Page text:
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Police Evict Occupy London Protesters from St Paul’s Cathedral Camp

Posted on the 28 February 2012 by Periscope @periscopepost
Police evict Occupy London protesters from St Paul’s Cathedral camp

Part of the Occupy London camp at St Paul's Cathedral. Photo credit: Heiko S,

Police and bailiffs moved in to clear the Occupy London camp outside St Paul’s Cathedral  in the early hours of Tuesday morning. The eviction was “mostly peaceful”, reported the BBC, with the majority of protesters packing up tents as police arrived. Some, however, formed a temporary barricade and were forcibly removed; there were 20 arrests.

Anti-capitalist protesters have been fighting a legal battle with the City of London Corporation to challenge the eviction. On 22 February the Court of Appeals refused Occupy London permission to appeal against a High Court ruling in favour of the Corporation, paving the way for the camp to be cleared after four and a half months at the site.

So what now for Occupy London (also known as OLSX)? The camp was formed as part of the global Occupy movement for social and economic justice – subjects very much on the current news agenda thanks to a growing backlash against outsized corporate bonuses and the financial crisis in the eurozone. But are the public listening to the protesters?

A view from the camp. Reporting from the camp for The Guardian, James Ball and Ben Quinn wrote that although there was a heavy police presence, “moods were largely relaxed on both sides”. Legal observer Janie Mac told The Guardian that police had been concerned about the eviction, and that “it could have been a lot nastier but thankfully it wasn’t.” According to Ball and Quinn, many protestors believed they were safe from eviction while on the Cathedral steps – but this turned out not to be the case, as police turned up to move them on: “The sweep quickly stirred angry discussions among some at the protest, who quickly concluded authorities at St Paul’s must have allowed the police to clear the steps through an order of trespass.” Occupy protesters are now considering their next move.

Occupy London issued a press release after the eviction insisting that the movement is not over: “We’ll miss Occupy London Stock Exchange but not because of the tents, or even the kitchen shelves: it was a makeshift, loosely cooperative, occasionally quarreling and fiercely idealistic group of people who came together to achieve something extraordinary. The relationships forged during these strange and beautiful four and a half months still have much further to run. This is only the beginning.”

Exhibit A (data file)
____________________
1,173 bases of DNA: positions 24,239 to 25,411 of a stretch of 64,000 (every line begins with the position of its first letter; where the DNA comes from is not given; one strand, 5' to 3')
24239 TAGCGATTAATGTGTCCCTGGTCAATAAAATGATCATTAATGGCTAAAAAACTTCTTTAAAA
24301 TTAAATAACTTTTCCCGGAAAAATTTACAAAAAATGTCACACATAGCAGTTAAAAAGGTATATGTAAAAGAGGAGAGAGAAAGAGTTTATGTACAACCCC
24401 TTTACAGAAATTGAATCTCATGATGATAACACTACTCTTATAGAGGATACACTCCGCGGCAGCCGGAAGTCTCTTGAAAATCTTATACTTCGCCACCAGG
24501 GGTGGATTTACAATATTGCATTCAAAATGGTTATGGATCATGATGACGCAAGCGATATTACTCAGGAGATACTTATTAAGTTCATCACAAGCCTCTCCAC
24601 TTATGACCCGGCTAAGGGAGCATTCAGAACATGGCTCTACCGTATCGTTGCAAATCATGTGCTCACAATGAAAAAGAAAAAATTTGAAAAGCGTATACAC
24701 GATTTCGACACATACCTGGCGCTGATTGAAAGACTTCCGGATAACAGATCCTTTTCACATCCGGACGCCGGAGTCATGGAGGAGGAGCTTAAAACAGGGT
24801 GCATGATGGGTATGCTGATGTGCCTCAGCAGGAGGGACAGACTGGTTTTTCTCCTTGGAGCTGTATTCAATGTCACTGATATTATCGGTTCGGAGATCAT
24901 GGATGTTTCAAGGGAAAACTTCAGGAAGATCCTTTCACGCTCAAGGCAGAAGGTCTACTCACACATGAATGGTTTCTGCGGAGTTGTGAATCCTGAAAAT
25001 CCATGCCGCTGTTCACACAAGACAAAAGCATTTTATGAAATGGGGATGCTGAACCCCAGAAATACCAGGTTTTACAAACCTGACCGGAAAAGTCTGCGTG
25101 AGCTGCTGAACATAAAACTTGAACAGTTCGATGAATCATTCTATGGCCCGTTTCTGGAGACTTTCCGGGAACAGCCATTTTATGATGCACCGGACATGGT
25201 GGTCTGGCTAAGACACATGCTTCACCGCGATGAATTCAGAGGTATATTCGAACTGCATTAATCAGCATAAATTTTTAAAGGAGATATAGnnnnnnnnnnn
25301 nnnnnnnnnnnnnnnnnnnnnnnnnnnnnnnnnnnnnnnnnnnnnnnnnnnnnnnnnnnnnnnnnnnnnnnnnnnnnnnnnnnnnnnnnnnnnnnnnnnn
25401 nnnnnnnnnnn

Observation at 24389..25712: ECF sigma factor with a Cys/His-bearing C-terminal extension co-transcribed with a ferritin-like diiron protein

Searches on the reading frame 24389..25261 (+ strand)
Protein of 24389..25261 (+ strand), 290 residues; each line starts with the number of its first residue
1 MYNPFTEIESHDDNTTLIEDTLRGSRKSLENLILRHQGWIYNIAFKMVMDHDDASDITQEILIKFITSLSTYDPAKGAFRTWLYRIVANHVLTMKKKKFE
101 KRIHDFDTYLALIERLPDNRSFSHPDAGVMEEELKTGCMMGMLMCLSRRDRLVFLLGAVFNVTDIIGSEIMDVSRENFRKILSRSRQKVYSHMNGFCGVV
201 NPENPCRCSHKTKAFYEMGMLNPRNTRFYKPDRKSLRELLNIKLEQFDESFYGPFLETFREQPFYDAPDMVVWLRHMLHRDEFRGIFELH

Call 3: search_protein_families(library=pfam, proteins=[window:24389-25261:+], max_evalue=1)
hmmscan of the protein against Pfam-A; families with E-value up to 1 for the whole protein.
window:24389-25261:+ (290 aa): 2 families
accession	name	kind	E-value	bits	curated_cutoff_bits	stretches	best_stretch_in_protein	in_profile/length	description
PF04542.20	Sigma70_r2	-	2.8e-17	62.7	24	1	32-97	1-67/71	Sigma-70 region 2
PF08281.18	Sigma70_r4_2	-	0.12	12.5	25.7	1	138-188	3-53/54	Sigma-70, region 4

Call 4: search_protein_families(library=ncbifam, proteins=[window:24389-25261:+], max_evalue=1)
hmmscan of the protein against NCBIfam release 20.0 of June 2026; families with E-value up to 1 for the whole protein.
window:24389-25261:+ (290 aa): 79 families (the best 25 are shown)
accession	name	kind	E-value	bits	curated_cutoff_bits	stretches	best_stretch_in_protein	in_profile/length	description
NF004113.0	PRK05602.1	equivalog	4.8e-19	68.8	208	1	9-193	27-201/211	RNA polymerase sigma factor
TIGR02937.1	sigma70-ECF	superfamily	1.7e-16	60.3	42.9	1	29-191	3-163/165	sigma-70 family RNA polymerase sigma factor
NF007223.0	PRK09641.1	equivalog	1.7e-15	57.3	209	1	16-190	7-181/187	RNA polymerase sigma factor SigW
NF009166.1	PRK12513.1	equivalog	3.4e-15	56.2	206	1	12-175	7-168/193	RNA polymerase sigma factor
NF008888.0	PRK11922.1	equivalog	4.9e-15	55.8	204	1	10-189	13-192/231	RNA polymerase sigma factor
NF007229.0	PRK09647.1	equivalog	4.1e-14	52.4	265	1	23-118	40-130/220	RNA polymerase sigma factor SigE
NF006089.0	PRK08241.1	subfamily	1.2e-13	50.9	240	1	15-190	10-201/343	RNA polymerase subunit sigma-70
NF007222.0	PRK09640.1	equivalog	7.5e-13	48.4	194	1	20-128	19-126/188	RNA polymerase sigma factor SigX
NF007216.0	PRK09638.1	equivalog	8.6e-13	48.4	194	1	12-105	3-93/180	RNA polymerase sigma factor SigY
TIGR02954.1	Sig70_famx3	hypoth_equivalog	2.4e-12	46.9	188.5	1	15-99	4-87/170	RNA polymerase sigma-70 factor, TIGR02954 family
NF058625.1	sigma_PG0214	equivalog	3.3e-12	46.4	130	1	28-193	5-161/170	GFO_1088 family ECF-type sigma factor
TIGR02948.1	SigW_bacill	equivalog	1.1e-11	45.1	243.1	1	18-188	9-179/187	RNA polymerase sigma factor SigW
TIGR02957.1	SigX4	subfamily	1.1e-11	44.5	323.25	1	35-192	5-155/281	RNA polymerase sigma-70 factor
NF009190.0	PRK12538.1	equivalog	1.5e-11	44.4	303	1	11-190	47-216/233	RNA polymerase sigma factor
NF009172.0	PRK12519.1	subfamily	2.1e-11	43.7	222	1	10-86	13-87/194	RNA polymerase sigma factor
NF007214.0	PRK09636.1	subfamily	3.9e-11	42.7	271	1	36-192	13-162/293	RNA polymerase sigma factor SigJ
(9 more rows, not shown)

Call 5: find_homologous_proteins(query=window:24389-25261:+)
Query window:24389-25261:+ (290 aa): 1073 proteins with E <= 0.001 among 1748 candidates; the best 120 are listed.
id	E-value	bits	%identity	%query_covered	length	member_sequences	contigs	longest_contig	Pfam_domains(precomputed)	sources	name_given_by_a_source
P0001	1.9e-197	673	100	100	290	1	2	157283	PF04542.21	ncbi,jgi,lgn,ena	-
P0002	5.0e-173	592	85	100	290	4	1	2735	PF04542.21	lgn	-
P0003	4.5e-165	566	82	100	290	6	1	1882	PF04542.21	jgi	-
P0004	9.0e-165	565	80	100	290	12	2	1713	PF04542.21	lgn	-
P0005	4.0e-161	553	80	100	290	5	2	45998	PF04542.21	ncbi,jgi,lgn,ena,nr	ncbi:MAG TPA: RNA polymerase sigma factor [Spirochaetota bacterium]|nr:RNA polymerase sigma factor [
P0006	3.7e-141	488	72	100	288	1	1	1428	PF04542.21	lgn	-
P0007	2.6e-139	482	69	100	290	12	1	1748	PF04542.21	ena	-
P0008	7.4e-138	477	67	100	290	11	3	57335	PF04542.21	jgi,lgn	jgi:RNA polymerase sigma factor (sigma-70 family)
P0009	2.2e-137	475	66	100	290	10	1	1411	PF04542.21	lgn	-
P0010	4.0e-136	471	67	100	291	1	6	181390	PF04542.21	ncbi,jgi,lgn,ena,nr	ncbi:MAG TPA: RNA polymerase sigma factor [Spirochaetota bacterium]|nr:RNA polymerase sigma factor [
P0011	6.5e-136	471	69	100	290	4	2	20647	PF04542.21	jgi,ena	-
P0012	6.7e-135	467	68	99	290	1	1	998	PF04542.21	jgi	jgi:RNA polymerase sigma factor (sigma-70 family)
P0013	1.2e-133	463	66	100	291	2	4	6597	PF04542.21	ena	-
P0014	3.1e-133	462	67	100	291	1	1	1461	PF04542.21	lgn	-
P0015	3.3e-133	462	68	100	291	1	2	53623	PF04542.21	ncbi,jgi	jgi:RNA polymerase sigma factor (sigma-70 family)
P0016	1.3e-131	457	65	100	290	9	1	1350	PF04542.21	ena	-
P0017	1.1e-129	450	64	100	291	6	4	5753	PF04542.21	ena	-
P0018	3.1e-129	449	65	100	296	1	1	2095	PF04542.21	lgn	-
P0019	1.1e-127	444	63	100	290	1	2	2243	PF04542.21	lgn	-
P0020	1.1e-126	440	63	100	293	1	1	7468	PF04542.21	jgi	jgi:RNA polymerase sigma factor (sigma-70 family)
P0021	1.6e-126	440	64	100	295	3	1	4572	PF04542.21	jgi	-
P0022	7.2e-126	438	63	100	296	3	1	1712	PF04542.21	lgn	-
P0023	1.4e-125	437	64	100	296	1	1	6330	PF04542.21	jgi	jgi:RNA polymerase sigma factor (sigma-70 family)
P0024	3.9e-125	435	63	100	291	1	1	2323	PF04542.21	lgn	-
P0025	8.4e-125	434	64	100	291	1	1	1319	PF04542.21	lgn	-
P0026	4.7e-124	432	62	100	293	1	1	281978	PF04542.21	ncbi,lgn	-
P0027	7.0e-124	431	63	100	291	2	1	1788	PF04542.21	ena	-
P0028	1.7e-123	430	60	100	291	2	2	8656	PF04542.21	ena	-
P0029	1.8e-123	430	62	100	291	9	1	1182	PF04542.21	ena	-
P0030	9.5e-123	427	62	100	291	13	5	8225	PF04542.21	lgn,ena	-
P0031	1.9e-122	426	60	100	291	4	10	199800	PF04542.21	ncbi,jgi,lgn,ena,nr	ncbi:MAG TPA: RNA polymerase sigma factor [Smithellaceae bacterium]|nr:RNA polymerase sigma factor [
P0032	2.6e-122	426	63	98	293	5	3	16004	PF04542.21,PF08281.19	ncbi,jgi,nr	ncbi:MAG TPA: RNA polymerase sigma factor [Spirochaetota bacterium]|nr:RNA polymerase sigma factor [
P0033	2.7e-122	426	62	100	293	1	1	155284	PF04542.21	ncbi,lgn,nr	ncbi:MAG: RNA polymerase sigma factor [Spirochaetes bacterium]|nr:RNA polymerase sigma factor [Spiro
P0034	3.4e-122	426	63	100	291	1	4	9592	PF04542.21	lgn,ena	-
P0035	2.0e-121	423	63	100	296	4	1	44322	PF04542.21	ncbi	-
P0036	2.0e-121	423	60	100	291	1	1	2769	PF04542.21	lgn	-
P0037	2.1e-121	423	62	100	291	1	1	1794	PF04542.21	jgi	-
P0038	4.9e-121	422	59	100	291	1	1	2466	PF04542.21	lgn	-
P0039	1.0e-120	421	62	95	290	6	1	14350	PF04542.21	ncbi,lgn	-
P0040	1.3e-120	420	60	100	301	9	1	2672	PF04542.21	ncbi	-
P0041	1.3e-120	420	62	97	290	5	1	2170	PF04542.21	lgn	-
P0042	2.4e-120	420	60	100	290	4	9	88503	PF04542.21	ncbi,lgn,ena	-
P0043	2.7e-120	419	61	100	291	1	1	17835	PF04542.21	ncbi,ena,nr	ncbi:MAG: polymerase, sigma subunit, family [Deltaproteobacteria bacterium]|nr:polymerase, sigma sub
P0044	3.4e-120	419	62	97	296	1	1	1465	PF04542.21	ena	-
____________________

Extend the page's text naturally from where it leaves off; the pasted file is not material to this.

Good riddance. “At best, the Occupy Movement had been a mildly amusing spectacle. At worse, it has managed to once again push a progressive agenda to the political margins,” wrote Dan Hodges on a Telegraph blog. Hodges argued that Occupy London has changed nothing: “Not a single banker has lost a penny of bonus, nor a single corporation a penny of profit, as a result of the Occupy protest.” According to Hodges, the camp was just a “cry for attention”, and those who claim the movement has set the agenda are misguided: “The Occupy protest isn’t driving public opinion. It’s following it. Those camped on the steps of St Paul’s could just as easily have been protesting about the invasion of Iraq, or global warming, or the arms trade, or animal testing.”

Occupy London achievements. “We’ve forced a political debate about inequality – previously one of the great unmentionables. More than that, we’ve opened up a physical and metaphorical space for conversation in a way that hasn’t happened in decades,” wrote Occupy London activists Naomi Colvin and Ronan McNern on The Guardian’s Comment is Free. The point, said Colvin and McNern, is that people have been scared to discuss the economic system – and Occupy has changed that, empowering the public to join the debate. Colvin and McNern said they were optimistic about the future of Occupy, and that the movement already has plans for the future: “It doesn’t matter whether the tents are there or not: no court decision can stop this conversation.”

Problem of indifference. The greatest challenge facing the Occupy London movement is “the indifference of the public”, said Kevin Rawlinson on an Independent blog. Rawlinson argued that part of the problem is that many people don’t understand the leaderless system of Occupy or what exactly the movement stands for: “People familiar with leaderless organisations and activism understand the processes by which Occupy makes its decisions and the values which inform its conduct. It is clear that many people agree that the system of finance and governance of Britain needs to be rethought to one degree or another. But too few currently fit into both groups.” This is a more serious problem for Occupy London than eviction, said Rawlinson.

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